Data from the American College of Cardiology's National Cardiovascular Data Registry was the source of several published studies in recent months, including a study that found women were less likely to use oral anticoagulants to treat atrial fibrillation.
‘Decreasing the use of warfarin and increasing the use of oral anticoagulants can eliminate sex differences eventually.’
Women with atrial fibrillation (AFib) are significantly less likely to use oral anticoagulants (OAC), across all levels of the CHA?DS?-VASc risk score, according to a study published in the Journal of the American Heart Association.
Led by Lauren E. Thompson, MD, et al., the study used ACC's PINNACLE Registry to analyze patients diagnosed with AFib between May 2008 and December 2014.
Of the 691,906 patients included in the analysis, 48.5 percent were women who were older and had a lower body mass index, a lower prevalence of coronary artery disease and a higher prevalence of many CHA?DS?-VASc risk factors.
Results found that while 59 percent of the study population was prescribed an OAC, women were less likely than men to use any OAC overall (56.7 percent vs. 61 percent) and at all levels of the CHA?DS?-VASc score (adjusted risk ratio 9 percent to 33 percent lower).
Overall OAC use increased for both sexes over the six-year study, with women seeing a slightly higher rate in non-vitamin-K OAC use than men (increase per year 56.2 percent vs. 53.6 percent) between 2010 and 2014. However, women remained less likely to receive any OAC throughout the study period.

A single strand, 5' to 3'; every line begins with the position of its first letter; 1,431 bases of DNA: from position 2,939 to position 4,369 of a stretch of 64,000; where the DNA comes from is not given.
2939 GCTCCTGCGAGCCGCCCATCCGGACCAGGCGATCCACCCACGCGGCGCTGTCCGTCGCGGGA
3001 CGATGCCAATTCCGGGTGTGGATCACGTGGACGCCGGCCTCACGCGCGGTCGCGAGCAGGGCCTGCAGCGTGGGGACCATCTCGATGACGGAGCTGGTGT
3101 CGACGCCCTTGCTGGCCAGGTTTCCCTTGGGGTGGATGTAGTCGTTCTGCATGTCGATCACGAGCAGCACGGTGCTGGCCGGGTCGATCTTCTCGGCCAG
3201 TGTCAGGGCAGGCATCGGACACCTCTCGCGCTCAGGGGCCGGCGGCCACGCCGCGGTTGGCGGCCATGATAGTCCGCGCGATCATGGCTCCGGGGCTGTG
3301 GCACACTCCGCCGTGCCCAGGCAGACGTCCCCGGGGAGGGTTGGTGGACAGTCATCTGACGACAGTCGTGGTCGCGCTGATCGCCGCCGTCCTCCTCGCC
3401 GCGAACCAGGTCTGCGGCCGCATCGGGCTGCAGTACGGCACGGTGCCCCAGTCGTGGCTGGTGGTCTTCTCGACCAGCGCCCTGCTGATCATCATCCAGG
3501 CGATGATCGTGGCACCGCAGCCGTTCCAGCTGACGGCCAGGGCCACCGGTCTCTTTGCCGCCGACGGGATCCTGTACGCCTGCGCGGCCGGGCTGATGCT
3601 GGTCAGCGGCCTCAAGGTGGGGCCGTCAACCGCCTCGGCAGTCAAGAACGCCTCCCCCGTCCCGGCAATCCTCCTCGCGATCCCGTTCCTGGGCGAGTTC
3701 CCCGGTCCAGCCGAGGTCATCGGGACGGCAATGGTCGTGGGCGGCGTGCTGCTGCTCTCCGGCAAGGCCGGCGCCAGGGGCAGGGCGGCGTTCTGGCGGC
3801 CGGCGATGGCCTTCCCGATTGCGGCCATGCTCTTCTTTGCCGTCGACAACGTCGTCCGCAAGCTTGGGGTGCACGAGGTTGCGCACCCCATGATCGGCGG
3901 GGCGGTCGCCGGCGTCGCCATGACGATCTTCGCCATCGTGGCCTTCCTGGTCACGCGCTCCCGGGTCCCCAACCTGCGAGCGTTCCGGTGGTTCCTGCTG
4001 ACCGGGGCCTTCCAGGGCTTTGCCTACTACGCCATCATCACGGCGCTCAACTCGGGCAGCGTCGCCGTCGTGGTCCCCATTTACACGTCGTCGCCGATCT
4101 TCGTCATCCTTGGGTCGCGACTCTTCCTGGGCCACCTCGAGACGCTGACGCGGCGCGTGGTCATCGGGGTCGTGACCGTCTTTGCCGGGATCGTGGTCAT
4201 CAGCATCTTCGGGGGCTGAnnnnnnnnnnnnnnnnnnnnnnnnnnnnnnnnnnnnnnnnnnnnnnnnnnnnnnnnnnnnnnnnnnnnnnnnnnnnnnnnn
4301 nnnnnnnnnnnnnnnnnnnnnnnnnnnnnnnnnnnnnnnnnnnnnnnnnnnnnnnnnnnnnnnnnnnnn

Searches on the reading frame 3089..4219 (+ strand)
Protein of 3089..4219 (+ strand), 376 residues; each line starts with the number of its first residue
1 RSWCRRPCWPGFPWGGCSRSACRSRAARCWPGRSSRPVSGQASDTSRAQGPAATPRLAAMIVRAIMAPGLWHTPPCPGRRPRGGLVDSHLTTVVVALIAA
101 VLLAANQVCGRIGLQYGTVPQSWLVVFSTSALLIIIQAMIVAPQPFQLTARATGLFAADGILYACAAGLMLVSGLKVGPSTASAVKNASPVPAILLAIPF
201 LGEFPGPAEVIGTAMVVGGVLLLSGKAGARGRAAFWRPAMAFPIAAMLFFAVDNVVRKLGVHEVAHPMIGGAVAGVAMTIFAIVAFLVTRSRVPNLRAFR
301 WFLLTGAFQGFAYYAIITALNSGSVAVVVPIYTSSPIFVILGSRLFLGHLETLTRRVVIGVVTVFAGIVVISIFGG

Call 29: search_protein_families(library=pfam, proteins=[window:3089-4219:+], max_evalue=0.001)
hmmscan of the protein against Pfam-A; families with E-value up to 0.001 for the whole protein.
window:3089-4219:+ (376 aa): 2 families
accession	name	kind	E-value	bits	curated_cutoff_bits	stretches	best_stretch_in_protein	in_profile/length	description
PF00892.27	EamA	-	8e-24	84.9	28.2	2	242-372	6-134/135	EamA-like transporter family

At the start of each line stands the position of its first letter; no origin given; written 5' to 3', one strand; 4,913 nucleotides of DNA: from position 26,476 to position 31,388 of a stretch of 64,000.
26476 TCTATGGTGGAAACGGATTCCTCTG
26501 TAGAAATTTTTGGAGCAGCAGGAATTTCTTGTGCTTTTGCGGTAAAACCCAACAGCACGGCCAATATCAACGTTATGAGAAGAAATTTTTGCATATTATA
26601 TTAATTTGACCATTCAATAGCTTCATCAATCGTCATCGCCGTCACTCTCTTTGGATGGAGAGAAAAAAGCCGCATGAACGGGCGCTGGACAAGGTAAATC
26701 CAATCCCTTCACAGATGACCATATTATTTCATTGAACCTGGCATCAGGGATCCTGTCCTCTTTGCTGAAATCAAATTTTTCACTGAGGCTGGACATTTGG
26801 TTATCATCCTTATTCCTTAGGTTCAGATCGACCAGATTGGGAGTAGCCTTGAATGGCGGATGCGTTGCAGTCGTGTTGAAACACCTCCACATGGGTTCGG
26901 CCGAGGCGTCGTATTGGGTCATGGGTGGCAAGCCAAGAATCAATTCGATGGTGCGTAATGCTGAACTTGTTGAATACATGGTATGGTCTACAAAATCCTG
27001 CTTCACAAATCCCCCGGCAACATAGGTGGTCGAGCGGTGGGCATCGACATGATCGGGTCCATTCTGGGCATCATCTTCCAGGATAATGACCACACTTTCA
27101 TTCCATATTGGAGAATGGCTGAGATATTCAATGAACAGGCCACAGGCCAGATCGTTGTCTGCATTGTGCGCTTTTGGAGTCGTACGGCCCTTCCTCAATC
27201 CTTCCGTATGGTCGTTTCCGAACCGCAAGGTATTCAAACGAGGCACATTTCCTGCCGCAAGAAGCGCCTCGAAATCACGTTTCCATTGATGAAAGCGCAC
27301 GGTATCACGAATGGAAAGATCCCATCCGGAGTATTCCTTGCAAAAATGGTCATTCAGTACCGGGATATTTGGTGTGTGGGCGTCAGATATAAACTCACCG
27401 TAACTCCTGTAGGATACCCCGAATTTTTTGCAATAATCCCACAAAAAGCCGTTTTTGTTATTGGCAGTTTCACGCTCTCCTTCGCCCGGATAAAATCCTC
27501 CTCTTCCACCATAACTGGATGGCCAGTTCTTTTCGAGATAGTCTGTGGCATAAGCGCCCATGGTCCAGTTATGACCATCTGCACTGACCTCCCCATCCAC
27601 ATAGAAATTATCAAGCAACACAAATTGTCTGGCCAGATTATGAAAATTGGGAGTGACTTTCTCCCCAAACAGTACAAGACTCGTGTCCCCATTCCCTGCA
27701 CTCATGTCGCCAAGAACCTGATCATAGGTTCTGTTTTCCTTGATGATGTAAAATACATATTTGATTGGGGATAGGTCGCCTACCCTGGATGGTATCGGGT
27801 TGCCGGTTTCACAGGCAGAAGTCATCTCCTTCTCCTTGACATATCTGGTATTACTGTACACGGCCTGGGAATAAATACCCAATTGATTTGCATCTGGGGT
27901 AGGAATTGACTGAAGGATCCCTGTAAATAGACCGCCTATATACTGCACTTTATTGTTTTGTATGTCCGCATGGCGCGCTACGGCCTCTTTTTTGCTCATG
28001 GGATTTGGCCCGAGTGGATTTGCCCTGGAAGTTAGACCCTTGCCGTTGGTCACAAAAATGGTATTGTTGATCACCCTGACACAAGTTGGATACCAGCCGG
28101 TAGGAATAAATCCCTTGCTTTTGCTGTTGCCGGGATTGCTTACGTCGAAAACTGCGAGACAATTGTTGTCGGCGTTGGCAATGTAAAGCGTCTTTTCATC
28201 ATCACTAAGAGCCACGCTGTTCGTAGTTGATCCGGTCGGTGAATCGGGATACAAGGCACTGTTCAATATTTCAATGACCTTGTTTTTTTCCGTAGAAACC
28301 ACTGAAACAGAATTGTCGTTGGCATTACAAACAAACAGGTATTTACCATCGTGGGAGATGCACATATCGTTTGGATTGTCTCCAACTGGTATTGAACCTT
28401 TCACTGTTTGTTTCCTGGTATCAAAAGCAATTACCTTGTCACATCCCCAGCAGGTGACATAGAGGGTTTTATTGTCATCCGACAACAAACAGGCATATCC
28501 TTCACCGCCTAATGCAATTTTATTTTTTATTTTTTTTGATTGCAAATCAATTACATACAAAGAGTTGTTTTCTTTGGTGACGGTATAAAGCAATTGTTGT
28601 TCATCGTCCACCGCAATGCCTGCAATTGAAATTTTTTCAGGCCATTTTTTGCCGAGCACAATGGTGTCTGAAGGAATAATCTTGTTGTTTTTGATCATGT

Researchers note that "Despite the introduction of the CHA₂DS₂-VASc score and NOACs, a risk treatment paradox for OAC use in eligible women with AF[ib] persists. Our study suggest that female sex is underemphasized as a thromboembolic risk factor."
They add, "Our findings suggest that sex differences in OAC use may be primarily due to differences in use of warfarin."
Highlighting the decrease of warfarin use and increase of NOAC use, they believe, "it is possible that if NOAC use continues to increase over time, sex differences in overall OAC use may decrease and eventually be eliminated."
In conclusion, the study authors note that "Further studies are needed to understand whether lower rates of OAC use in women are associated with differences in clinical outcomes, and if so, action is needed to eliminated unnecessary differences in OAC use by sex."